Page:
RFANewlogoThe Renewable Fuels Association (RFA) submitted comments to the Food and Drug Administration (FDA) yesterday on the supplemental rulemaking proposal outlining best practices for the regulation of animal food under the Food Safety Modernization Act (FSMA). The act outlines regulations for animal feed, which includes the ethanol co-product dried distillers grain.

RFA submitted comments earlier this year following the initial proposed rule noting that animal feed would be unnecessarily regulated in a similar fashion to human food. RFA praised the FDA for addressing this concern in its updated version, noting that the “revised CGMPs (current good manufacturing processes) in the supplemental proposed rule appear more applicable to the animal feed industry and appear to provide more flexibility for the wide variety of the animal feed facility processes covered.”

However, RFA raised concerns with additions to the rule that would implement “…product and environmental testing programs, supplier approval programs, and verification programs that were not in the initial proposed rule language.” The comments stress that an individual plant “…should be provided the flexibility to determine its own needs and compliance strategy.” RFA also noted that “If applied in a prescriptive and indiscriminate way, these programs can add unnecessary cost burdens and divert resources away from the effective practices that ethanol producers currently use to assure safe, high quality co-products.”

Read RFA comments here.

Export Exchange Tours Build Relationships

badger-visitMany of the international teams visiting the United States last week for the 2014 Export Exchange also participated in tours before and after the event to see ethanol plants and farms across the Midwest.

Badger State Ethanol in Wisconsin had the honor of hosting a team of buyers from the Kingdoms of Saudi Arabia and Jordan. The KSA/Jordan team included companies representing the major dairy and poultry companies and major importers of feed grains in both countries and have been buyers of DDGS in the last couple of years.

exex-bob-tomHeld every other year by the U.S. Grains Council (USGC) and the Renewable Fuels Association (RFA), Export Exchange brings together more than 200 international buyers with U.S. sellers of corn, sorghum, barley, distiller’s dried grains with solubles (DDGS), corn gluten meal and corn gluten feed. Over the course of three days of events and the pre- and post-tours, these individuals not only do business directly but also make connections to facilitate future sales.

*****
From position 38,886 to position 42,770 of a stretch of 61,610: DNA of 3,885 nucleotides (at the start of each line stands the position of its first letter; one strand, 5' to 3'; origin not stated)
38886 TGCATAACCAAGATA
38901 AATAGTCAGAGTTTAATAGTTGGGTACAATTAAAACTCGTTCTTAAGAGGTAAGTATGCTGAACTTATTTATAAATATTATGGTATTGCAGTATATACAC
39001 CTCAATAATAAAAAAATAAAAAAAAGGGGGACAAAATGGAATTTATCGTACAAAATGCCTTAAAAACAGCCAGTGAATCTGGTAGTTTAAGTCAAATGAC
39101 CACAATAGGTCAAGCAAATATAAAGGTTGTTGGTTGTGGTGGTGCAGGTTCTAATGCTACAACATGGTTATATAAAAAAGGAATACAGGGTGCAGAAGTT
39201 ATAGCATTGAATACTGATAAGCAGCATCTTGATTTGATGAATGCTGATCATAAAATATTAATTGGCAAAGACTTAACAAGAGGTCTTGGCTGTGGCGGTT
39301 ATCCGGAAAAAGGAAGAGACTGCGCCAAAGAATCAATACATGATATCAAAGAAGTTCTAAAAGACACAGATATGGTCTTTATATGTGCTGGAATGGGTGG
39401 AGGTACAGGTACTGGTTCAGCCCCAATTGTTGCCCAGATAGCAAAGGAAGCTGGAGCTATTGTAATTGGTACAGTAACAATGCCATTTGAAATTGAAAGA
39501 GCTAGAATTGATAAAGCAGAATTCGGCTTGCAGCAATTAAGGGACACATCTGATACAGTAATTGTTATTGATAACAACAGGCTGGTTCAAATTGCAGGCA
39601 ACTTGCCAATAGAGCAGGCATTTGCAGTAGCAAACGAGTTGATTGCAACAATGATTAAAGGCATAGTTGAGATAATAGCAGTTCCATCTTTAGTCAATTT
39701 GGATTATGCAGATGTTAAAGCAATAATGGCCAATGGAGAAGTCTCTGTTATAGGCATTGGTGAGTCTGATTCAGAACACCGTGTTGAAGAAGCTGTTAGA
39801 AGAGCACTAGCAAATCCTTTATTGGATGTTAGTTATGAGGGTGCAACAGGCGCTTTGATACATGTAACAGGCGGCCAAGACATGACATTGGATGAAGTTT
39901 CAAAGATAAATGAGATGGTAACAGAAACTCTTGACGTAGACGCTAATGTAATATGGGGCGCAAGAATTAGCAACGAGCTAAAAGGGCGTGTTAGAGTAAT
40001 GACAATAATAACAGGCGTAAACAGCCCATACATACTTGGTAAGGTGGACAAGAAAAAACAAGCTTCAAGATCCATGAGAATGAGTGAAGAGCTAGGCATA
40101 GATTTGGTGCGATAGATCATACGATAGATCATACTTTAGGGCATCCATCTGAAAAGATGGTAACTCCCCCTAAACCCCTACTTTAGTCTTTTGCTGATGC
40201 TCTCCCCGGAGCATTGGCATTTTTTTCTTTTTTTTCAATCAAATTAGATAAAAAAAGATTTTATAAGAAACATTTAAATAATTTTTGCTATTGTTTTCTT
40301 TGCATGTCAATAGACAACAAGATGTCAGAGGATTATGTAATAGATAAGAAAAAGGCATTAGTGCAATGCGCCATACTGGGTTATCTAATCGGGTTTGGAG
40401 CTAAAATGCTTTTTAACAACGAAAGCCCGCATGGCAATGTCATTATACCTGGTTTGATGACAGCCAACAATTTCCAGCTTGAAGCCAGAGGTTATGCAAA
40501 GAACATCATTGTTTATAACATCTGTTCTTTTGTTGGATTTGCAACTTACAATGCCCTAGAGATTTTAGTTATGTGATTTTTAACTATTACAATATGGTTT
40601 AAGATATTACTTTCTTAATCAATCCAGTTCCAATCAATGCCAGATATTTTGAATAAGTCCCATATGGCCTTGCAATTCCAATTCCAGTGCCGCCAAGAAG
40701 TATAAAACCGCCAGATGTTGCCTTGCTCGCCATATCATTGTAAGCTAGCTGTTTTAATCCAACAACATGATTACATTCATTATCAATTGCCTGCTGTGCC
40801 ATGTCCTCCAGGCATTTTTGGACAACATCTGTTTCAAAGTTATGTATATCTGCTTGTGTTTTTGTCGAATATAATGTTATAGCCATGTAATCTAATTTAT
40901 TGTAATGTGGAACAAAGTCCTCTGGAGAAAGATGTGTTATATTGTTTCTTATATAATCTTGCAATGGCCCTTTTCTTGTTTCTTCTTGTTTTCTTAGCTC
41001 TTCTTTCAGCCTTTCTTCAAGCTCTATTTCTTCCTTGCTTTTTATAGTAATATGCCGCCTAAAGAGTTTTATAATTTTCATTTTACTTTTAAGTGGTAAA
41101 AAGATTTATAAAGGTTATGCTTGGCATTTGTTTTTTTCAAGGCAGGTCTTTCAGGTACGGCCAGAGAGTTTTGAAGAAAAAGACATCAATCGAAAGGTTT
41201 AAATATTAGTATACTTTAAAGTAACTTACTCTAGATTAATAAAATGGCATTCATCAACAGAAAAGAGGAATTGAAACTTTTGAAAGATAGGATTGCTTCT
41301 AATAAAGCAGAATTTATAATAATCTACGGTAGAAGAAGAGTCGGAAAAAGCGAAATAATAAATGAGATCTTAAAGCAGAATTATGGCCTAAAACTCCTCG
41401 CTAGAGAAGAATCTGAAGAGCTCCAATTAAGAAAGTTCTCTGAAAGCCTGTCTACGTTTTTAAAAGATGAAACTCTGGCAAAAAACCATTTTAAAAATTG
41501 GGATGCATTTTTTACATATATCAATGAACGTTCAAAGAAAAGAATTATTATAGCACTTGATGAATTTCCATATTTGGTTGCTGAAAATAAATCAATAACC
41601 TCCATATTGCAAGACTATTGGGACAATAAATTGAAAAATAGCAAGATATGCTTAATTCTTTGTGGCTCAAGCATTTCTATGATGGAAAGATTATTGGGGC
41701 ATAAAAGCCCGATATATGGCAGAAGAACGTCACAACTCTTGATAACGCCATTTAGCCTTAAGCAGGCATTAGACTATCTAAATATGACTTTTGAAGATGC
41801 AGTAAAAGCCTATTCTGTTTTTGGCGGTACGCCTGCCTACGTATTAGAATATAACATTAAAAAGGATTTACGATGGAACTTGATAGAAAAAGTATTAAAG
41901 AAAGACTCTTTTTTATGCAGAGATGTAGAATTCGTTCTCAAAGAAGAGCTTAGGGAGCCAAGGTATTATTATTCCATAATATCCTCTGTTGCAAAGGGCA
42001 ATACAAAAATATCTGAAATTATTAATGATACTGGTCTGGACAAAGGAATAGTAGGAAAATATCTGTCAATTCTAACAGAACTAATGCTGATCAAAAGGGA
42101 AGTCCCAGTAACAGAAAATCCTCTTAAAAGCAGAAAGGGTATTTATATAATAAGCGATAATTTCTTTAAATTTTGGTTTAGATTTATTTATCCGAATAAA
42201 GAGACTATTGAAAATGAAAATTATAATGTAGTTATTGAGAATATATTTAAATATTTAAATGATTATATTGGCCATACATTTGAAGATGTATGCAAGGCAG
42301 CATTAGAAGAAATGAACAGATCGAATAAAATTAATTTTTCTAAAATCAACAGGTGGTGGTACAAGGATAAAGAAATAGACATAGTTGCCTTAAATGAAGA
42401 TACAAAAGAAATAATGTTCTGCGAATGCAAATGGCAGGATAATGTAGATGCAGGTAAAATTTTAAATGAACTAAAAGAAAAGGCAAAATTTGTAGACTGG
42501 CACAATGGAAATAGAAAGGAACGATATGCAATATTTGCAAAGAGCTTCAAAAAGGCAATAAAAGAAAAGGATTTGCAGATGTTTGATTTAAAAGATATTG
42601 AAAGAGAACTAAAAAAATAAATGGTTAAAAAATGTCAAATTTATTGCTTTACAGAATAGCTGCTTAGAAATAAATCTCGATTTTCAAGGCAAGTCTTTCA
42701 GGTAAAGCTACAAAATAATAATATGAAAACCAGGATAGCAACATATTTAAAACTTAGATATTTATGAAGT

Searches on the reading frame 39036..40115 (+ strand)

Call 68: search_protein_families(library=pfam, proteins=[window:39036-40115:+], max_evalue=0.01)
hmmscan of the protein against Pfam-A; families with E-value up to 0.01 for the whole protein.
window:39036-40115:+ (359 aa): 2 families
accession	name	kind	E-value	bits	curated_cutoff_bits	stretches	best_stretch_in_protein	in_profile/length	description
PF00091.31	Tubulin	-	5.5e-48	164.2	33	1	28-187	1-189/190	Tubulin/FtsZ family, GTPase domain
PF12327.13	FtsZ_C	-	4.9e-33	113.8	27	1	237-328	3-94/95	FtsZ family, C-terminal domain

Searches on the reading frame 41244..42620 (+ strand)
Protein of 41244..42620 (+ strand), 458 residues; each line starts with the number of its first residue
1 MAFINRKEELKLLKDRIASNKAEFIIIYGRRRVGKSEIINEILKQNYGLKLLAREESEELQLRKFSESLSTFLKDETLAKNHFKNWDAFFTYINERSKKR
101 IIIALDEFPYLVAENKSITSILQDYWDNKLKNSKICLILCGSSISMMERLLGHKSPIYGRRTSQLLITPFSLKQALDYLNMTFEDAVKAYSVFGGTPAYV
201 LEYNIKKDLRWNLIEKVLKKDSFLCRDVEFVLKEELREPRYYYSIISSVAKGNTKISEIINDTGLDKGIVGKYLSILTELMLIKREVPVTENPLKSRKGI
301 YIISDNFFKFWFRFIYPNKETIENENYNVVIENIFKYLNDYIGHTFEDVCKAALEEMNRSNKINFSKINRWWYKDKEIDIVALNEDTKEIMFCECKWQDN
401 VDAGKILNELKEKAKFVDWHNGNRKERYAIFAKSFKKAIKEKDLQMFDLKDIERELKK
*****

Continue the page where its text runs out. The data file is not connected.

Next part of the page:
“This year’s Export Exchange was a resounding success,” said RFA president Bob Dinneen, pictured here with USGC president Tom Sleight. “In addition to new business agreements, it is my hope that attendees from all across the world will return home with a better understanding of international grain markets, domestic supply and demand of DDGS and coarse grains, and the current political landscape.”

RFA Promoting Distillers Feed at Export Exchange

rfa-exex-2014The 2014 Export Exchange is continuing today in Seattle, Washington with representatives from more than 50 different countries in attendance to learn more about DDGS, the distillers feed product produced by U.S. ethanol plants.

The Renewable Fuels Association (RFA) is co-sponsor of the event with the U.S. Grains Council and RFA president and CEO Bob Dinneen says it’s because we produce a lot of distillers feed. “Our plants, if they were a single country, would be the fourth largest producer of corn equivalent feed, behind only the U.S., China and Brazil,” said Dinneen, who spoke at the event yesterday on agricultural policies and politics. Interview with RFA CEO Bob Dinneen at 2014 Export Exchange

rfa-cooper-exexRFA Senior Vice President Geoff Cooper spoke at the event on the supply and demand outlook for DDGS.

“We have ample supplies of distillers grains coming from the U.S. ethanol industry but the demand picture is somewhat murky,” said Cooper. “That murkiness has to do with trade barriers and interruptions in the global trade of distillers grains that we’re seeing.”

Cooper says the U.S. is expected to produce 36-37 million metric tons of DDGS in the current marketing year, but one of the biggest trade disruptions in the market is being created by China’s demand that shipments of distillers grains must be certified to be free of the MIR162 biotech corn trait. “That kind of certification is not possible,” said Cooper. “So, we expect exports to China to be significantly curtailed or even halted until this situation is resolved.”

Last year, half of the U.S. distillers grains exports went to China, but Cooper says there are other countries increasing imports. “We are seeing continued growth of distillers grains exports to other parts of Asia outside of China,” he said, adding that Mexico is increasing imports and countries such as Egypt and Turkey are also growing markets. Interview with RFA Senior VP Geoff Cooper at 2014 Export Exchange